Co-curator of the music program, Łukasz Warna-Wiesławski, elaborates on what this looks like over the course of the festival. “[We aim to] highlight the diversity and different backgrounds of artists. You treat them as equals in the line-up. It’s not like it’s some weird showcase; it’s like, this is music right now, this is what’s happening.”
And anything can happen within the context of Unsound. All you can do is try to take it all in, from daytime talks to cosy evenings in the bars of Krakow; from the quiet sets to the club-shattering ones. Moving all over the city, meeting new people from across the world, only returning to where you’re staying to sleep – the very way the festival is structured is an exercise in staying present.
Monday night’s event at Manggha, a museum on the banks of the Vistula River, sets the tone for the rest of the week. On the heels of her PAN debut, ‘Irisiri’, Eartheater, aka Alexandra Drewchin, opens the show with harpist Marilu Donovan. Drewchin masterfully blurs the lines between vessel and substance, manipulating her vocals into powerful rushes of sound followed by hushed ambience, contorting her body as Donovan’s shadow stretches out eerily behind her on stage.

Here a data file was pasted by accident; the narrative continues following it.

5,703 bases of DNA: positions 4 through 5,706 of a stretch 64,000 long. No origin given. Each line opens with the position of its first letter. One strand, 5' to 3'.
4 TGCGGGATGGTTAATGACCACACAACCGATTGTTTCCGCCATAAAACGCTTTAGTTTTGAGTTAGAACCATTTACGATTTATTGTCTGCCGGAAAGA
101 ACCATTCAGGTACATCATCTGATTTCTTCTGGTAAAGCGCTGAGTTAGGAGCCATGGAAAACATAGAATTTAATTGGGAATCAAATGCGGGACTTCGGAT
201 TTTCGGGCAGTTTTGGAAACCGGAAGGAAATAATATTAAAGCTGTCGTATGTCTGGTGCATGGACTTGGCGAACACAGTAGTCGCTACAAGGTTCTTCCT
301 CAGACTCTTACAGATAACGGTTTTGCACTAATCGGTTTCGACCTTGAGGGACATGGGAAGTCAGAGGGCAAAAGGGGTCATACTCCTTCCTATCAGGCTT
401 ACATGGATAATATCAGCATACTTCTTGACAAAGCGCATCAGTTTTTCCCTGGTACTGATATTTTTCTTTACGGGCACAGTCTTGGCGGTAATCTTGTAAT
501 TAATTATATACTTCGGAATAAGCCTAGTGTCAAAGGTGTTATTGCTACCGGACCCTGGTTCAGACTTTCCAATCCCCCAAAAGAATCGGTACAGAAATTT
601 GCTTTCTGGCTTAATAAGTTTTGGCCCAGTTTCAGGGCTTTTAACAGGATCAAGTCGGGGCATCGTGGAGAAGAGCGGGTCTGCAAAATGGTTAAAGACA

The crowd goes completely wild at closer ‘C.L.I.T.’ with its craggy, bass-heavy melody, screaming along with Drewchin: “Yeah, I rejected the culture/ do you blame me?” Though it’s not an outright rejection of ‘the culture’ per se that Unsound suggests; at Eartheater’s urging we’re all ready to abandon any sense of a status quo.
Wednesday evening sees a more abstract exploration of this sentiment, with the live debut of late science fiction writer Ursula K Le Guin and composer Todd Barton’s 1985 album ‘Music And Poetry Of The Kesh’ at the 19th century Synagoga Tempel in Kazimierz. Forget about the culture or the status quo – Le Guin and Barton constructed their own universe with ‘Kesh’, using an invented language and invented instruments. Featuring animated call and response vocals from the ensemble, eclectic percussion, and audio clips of Le Guin reading poems with Barton translating in real time, the performance brought a much-needed optimism to the notion of alternative realities. To watch Barton smile as he mouths the words along with the ensemble is a profound joy.